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New data from a report conducted by market research firm Meticulous Research predicts that the plant-based food market, which includes meat and dairy alternatives, plant-based ingredients and distribution channels, will reach a US$74.2 billion by 2027. The analysts say that the key driver behind this growth is the demand from consumers for sustainable and nutritious food, a trend that has been further fuelled by the coronavirus pandemic.
According to a new report, the plant-based food market is forecasted to grow at an annual rate of 11.9% to reach US$74.2 billion in seven years. The sectors included in the plant-based food market include meat and dairy substitute products, egg alternatives, source ingredients such as soy and wheat protein and both B2B and B2C distribution channels.
Driving the growth of the plant-based food market is the demand from consumers for more sustainable food choices due to greater awareness about the animal livestock industry’s associated carbon emissions and land and water footprint.
Other factors include “increasing incidences of intolerance for animal protein” as well as significant and growing venture investments into plant-based product manufacturers and food techs.
Plant-based products are generated with less dependence on labor, making it less prone to staffing scarcity as opposed to red meat, which is relatively labor-intensive, thereby encouraging the production of plant-based products.Meticulous Research
Analysts also highlighted the role of the coronavirus pandemic in reinforcing the plant-based trend among mainstream consumers. They said that the crisis has importantly underlined the link between dietary choices and human and planetary health, as well as the vulnerabilities in the meat supply chain, from workplace safety concerns to the danger of emerging zoonotic diseases.
Although the animal protein industry has faltered during the pandemic, the report’s authors emphasise that plant-based food supply chains have remained resilient, demonstrating its potential in the long-term.
“Plant-based products are generated with less dependence on labor, making it less prone to staffing scarcity as opposed to red meat, which is relatively labor-intensive, thereby encouraging the production of plant-based products,” the researchers wrote.
It additionally cited the increasing openness from governments’ to promote alternative proteins. For example, Canadian prime minister Justin Trudeau recently announced that the country is making a CAD$100 million investment into Merit Functional Foods, a plant-based ingredient manufacturer. Soon after, Finland made headlines for investing US$2.3 million into a national plant-based protein initiative.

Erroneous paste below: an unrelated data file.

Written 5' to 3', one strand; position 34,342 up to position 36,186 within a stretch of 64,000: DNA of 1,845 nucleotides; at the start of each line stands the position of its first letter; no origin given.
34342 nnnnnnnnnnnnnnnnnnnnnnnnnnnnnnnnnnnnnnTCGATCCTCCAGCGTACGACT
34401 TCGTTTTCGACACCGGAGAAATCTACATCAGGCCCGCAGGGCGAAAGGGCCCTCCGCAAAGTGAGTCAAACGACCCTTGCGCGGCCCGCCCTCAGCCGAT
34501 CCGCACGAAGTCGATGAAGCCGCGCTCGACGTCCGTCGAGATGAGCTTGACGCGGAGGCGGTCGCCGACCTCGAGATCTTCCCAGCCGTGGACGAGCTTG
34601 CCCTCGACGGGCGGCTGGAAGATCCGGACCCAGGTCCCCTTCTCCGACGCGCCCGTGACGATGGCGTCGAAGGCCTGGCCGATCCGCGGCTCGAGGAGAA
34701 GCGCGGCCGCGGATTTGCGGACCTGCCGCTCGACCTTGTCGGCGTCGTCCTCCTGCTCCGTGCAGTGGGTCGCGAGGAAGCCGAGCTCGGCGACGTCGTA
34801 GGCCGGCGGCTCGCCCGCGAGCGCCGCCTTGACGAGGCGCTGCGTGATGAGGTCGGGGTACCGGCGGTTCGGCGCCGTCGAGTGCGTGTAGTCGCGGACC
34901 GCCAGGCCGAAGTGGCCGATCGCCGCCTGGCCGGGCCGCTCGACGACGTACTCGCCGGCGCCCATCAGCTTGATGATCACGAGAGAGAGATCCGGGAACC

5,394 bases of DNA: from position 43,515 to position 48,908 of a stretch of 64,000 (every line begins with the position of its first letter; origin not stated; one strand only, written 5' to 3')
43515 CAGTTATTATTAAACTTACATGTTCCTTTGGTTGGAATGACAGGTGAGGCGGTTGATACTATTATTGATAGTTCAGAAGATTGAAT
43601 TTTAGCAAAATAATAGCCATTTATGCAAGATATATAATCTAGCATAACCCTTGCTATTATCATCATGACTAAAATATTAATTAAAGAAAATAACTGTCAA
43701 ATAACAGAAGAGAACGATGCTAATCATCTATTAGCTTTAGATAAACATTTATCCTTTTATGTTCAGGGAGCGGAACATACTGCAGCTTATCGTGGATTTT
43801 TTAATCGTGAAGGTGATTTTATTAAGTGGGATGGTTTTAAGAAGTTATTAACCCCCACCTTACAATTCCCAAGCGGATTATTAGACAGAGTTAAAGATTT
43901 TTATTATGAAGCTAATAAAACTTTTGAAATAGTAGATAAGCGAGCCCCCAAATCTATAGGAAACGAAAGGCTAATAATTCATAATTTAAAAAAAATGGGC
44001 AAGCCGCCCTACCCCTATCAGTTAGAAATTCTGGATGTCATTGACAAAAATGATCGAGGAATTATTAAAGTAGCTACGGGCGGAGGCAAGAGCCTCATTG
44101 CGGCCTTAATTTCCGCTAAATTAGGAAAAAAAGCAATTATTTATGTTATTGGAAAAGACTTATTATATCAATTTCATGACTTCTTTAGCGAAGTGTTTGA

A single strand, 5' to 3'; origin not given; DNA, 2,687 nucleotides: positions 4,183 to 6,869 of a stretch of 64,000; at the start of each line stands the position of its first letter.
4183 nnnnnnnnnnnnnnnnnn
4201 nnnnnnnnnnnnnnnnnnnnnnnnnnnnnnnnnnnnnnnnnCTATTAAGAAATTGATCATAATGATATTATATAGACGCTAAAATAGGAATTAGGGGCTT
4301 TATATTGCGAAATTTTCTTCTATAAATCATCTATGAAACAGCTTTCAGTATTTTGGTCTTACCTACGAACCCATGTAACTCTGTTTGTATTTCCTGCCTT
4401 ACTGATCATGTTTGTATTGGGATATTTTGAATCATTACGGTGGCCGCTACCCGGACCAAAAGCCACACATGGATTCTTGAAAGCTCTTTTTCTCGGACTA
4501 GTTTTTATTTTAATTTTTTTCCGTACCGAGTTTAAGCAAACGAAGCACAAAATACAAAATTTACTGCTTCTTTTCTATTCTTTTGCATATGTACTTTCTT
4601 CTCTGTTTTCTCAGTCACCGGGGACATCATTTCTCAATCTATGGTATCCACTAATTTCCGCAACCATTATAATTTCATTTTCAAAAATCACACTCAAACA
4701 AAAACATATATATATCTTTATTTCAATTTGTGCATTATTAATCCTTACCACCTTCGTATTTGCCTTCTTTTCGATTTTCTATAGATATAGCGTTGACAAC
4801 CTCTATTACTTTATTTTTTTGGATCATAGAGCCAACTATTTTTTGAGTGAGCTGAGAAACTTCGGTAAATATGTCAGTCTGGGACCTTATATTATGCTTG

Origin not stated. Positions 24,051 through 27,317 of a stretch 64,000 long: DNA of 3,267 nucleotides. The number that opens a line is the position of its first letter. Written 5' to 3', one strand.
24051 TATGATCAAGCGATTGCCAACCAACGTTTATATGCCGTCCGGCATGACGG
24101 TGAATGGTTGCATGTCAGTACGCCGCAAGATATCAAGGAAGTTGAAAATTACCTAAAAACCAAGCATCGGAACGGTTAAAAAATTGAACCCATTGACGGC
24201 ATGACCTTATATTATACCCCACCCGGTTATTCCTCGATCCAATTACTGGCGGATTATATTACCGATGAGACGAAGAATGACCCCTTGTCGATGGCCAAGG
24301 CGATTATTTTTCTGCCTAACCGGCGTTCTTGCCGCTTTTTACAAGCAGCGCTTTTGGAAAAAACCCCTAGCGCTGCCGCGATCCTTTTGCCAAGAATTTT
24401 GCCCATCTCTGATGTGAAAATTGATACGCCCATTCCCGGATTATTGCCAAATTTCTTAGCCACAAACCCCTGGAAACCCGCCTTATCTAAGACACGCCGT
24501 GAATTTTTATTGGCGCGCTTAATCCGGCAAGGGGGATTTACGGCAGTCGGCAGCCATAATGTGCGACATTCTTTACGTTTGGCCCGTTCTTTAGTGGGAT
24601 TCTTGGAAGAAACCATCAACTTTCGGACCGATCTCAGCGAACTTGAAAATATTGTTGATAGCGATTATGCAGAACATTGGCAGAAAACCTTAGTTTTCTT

To further capitalise on the opportunities in the plant-based product sector over the coming years, expansions, new product launches, diversifications, and acquisitions strategies are being implemented by leading manufacturers.Meticulous Research
On the investment side, the report said that the coronavirus pandemic has prompted a number of major food giants such as Cargill and Tyson to make significant inroads into plant-based protein. In June, Cargill launched a new meat-free brand PlantEver to target the Chinese market, which followed its partnership with KFC China to launch plant-based nuggets in the country. The report is also in line with the latest data from the FAIRR report that stated that 40% of the world’s Big Food companies have a dedicated plant-based team on staff.
“To further capitalise on the opportunities in the plant-based product sector over the coming years, expansions, new product launches, diversifications, and acquisitions strategies are being implemented by leading manufacturers,” said the report.
Venture investment into plant-based food techs has picked up as well, noted the analysts, who referred to the Good Food Institute’s (GFI) previous finding that investment into plant-based startups in the U.S. alone within the first quarter of this year hit a staggering US$741 million – nearly matching the amount for the entirety of 2019, even as the coronavirus disrupts global economies.
When looking at the regions poised to see the biggest jump in plant-based food growth, while Europe is predicted to command the biggest overall plant-based food market this year, the report forecasts that the Asia-Pacific region will lead the pack in driving growth in the next few years. Similar estimates have been made by Zion Market Research, which found that the vegan meat market will be propelled by Asia to hit US$21 billion by 2025.
Lead image courtesy of Getty Images / iStock.